This week, a woman who is living in fear for her life wrote to me.
She had written a story that she hoped Mamamia would publish about how she feels when her husband comes home every night. She hears his key in the lock and his feet on the steps, and she wonders if this is going to be the night that he kills her.
Her. Or her children.
She wrote that she would have to immediately delete the email after she had sent it, and for me to be very careful with responses, because if he were to see what she had written… Well, she doesn’t know what he would do. But it wouldn’t be good.
She painted a picture of a life lived in such an escalated state of stress that she had almost willed herself and her small children into a state of non-existence, to silently tiptoe through the world for fear they would do anything that might displease him.
It’s not a life at all. But when you have children, and you are responsible for them, you keep moving. Anything to keep them from harm. Anything.
There were many tragedies within that email, but one of them is that Mamamia gets so many that are similar. Every day, our submissions inbox fills with a steady trickle of stories from women who live in fear. We publish many. But we couldn’t publish them all. They would be too devastating to read, day in, day out. And those of us who are not living our lives in fear have a limit to how often we can confront that brutal reality. Even now.
But yesterday, I thought of that woman, and of all the others, desperate to tell their stories.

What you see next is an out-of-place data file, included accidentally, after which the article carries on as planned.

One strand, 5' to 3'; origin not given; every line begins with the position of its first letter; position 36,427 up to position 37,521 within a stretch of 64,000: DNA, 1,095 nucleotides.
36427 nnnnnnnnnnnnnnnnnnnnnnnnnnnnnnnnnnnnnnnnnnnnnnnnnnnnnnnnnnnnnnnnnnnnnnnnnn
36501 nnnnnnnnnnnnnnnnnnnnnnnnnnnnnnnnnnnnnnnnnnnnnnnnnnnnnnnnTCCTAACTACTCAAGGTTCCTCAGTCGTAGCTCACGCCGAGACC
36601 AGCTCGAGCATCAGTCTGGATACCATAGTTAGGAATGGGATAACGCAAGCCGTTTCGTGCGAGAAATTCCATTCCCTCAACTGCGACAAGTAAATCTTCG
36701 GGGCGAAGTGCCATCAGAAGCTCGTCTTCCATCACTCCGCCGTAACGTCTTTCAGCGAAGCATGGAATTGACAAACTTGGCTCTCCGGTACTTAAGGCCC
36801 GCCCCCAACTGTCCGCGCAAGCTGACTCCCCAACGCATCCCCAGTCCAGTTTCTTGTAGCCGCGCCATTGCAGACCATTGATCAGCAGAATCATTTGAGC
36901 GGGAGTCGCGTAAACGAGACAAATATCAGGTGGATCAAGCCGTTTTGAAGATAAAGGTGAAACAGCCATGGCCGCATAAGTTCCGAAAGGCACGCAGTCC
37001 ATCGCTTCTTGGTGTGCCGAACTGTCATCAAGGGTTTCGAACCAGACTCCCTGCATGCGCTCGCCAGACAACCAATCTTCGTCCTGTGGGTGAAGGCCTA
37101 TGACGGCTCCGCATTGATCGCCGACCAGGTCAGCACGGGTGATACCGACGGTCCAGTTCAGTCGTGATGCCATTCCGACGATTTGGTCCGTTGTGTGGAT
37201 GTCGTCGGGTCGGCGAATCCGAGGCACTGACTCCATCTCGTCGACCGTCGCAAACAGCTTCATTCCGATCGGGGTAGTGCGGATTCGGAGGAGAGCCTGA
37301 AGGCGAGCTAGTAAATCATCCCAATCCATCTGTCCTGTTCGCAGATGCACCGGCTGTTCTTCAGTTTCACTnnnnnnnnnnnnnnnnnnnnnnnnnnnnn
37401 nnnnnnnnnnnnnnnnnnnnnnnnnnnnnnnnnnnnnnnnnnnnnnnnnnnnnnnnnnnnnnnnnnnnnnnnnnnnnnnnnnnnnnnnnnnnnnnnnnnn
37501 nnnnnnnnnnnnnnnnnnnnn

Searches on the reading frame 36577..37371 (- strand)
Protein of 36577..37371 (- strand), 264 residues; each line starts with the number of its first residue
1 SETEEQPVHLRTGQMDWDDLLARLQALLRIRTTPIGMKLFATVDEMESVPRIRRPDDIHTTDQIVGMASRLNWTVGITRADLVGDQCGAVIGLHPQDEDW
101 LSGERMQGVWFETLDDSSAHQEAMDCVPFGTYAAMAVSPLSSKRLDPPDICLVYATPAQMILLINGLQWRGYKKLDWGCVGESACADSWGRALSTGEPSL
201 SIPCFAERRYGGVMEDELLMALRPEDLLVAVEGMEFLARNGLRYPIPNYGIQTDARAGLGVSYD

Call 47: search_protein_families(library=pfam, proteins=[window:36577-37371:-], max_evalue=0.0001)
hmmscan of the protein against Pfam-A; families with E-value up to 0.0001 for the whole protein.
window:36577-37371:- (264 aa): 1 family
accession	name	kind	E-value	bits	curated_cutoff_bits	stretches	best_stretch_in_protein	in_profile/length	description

I thought of how betrayed they were by what happened in a Queensland court.
— ABC News Brisbane (@ABCNewsBrisbane) December 9, 2015
Women who are fed a daily diet of ‘You Are Worthless’ and ‘You Are Disgusting’ and ‘Do You Think Anyone Would Care If You Died?’
Women whose default emotional setting is shame. Shame at “allowing” this to happen to them, shame for loving someone who cares for them so little, shame for not being able to protect themselves and their children.
Yesterday, a court sent those women a message: Your husband could kill you. He could strangle you, and drag your lifeless body to the side of a creek and hope you get washed away, eradicated from the face of the earth. He could lie about it, and cry crocodile tears, and tell everyone that he was the innocent one.
Baden-Clay’s conviction was overturned on Monday morning:
He could do all of that. And then he could still win.
You really don’t matter. You really are powerless.
Gerard Baden Clay has not yet walked free, although reports are circulating that his lawyers are pushing for exactly that, and soon. His reputation is in tatters, his family forever torn apart. If the verdict of manslaughter is not overturned, he will indeed accept that his lie has been exposed, that he did kill his wife, Alison, that he did take his daughters’ mother from them. That his actions brutally ended one life and devastated many, many more.
But he will still win. Even locked away in prison, he holds the power, along with a team of highly-skilled, expensive lawyers, he holds the power to change the narrative, to tell his side of the story, to convince the highest court in the land that he is just a man who made a fatal mistake in a misguided, unthinking moment.
Allison’s side of that story will never be heard.
And all of the women who are trying to be heard, who feel that they are shouting, nightmare-like, at the top of their lungs but no-one can hear them, are told yet again just how little they matter.
The power isn’t yours.
No-one cares what happens to you.
You are worthless.
These women are why, when you hear that the focus on family violence has been overblown this year, you hear wrong.
There are many, many Allison Baden-Clays in Australia. Too many. They are crowding Mamamia’s inbox daily. And they have no power in silence — someone needs to tell their stories.
Those women were betrayed in that courtroom yesterday, but they matter.
And their voices will be heard.
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